By: Gerri Elder, TotalBankruptcy.com Writer
The numbers aren't getting any better.
One in 501 homeowners in the U.S. began the foreclosure process in June. That's more than 252,000 homes.
And that's also a full 53 percent more than last year at this time.
In addition, bank seizures tripled during the month, a record 171 percent increase, showing that the foreclosure crisis is only getting worse, not better. Not since the Great Depression has it been this bad.
For the eighteenth consecutive month, Nevada has the dubious distinction of having the highest foreclosure rate. According to RealtyTrac, that's one in 122 homes in some state of foreclosure.
But California has seven of the top ten metro areas with the highest rates, along with the highest amount of total filings - 68,666 - for the eighteenth consecutive month. The other three metro areas are in Nevada and Florida. All three states have subprime borrowers at risk of default due to lax lending standards.
In the Midwest, Ohio and Michigan have been hardest hit, primarily due to layoffs in the auto industry and other companies. And with the price of gas at record highs, and more and more people looking for cars with better mileage or taking alternate transportation, that won't be getting better any time soon.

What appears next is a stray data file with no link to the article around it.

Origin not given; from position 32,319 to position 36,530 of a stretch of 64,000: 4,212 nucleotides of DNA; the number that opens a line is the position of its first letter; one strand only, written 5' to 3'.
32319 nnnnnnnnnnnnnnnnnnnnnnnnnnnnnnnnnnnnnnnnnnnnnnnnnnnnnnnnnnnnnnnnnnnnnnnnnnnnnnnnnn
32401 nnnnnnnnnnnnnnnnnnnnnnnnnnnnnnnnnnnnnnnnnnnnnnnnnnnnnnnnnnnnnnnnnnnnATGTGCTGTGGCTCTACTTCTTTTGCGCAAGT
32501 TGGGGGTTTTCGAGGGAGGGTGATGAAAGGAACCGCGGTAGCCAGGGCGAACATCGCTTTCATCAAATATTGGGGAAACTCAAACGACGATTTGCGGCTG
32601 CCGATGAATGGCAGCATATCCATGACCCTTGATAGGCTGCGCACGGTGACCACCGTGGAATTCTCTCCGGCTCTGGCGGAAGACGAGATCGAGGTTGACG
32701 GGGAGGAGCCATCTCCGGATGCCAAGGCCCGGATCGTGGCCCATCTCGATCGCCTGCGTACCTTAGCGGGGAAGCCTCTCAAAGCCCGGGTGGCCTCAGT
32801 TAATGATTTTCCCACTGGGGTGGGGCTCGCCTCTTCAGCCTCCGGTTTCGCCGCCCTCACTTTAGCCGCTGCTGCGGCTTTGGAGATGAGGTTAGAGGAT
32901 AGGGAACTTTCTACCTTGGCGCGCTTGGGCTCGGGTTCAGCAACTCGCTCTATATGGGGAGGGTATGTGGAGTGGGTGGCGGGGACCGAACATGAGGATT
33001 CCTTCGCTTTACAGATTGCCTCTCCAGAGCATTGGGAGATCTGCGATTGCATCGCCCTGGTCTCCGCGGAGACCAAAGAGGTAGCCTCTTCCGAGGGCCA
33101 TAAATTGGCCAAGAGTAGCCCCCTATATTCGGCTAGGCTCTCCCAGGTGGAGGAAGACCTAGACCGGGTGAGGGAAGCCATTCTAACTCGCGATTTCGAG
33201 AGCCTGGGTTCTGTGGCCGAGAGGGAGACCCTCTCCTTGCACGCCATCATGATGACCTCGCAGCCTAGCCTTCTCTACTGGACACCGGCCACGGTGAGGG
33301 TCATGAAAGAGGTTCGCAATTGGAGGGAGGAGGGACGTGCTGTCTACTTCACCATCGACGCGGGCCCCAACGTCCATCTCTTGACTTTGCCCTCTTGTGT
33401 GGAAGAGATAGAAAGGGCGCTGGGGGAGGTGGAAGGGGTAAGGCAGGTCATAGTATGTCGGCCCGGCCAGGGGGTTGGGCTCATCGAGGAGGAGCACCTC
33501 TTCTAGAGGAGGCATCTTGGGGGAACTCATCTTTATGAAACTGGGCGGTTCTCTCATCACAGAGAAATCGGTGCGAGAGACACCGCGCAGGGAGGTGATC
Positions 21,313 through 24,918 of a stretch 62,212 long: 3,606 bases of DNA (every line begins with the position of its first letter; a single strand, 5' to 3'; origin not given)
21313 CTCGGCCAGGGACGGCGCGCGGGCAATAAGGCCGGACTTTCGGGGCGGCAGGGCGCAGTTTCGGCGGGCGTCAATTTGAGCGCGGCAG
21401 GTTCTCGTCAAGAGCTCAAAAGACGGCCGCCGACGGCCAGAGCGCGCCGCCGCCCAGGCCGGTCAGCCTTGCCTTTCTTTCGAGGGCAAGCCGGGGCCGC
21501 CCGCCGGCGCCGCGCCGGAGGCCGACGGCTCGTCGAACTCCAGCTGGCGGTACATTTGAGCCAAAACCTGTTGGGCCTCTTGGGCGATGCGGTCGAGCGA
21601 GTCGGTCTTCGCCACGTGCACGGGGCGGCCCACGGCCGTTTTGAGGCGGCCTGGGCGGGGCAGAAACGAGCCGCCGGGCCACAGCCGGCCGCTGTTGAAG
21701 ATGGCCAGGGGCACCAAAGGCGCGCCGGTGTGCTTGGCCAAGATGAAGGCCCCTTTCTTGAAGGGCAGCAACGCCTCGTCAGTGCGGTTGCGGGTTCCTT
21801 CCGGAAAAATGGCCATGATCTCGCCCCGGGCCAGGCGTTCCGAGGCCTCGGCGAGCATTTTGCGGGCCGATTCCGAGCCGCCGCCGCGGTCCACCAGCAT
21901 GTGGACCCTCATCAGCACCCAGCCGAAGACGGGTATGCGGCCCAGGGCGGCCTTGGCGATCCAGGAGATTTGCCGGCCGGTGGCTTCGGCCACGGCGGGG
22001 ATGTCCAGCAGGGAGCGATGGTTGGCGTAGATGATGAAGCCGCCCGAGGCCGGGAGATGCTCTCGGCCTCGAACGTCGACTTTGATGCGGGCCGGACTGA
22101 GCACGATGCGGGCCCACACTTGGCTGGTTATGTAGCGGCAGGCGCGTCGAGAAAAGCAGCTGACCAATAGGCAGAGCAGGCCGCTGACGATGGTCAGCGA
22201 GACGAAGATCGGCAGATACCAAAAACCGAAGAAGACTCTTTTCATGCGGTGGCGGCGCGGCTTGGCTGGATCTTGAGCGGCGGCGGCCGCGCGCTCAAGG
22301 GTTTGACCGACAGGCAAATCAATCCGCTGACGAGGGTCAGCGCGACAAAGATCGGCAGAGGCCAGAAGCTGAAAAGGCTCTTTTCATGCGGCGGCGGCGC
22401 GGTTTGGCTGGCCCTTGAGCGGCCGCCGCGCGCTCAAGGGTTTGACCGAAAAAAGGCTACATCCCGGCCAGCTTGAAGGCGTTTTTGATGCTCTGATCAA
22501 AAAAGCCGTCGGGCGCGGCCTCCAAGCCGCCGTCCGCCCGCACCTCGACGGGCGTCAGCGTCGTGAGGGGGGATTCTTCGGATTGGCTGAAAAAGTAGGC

Nationally, the number of foreclosures actually was three percent lower than May's record high, so there's been some improvement in other states.
It's estimated that banks will own one million homes by the end of the year, roughly between one-fourth and one-third of all house for sale. Since spring 2006, homeowners nationwide have lost about $3.5 trillion in equity.
Many consumers do not realize that filing bankruptcy may be able to help you save your home in the face of a possible foreclosure. Chapter 13 bankruptcy may be a great tool if you are overwhelmed with bills and have fallen behind on your mortgage payments.
Learn in more detail how filing Chapter 13 bankruptcy may help stop foreclosure by talking with a Total Bankruptcy sponsoring bankruptcy lawyer.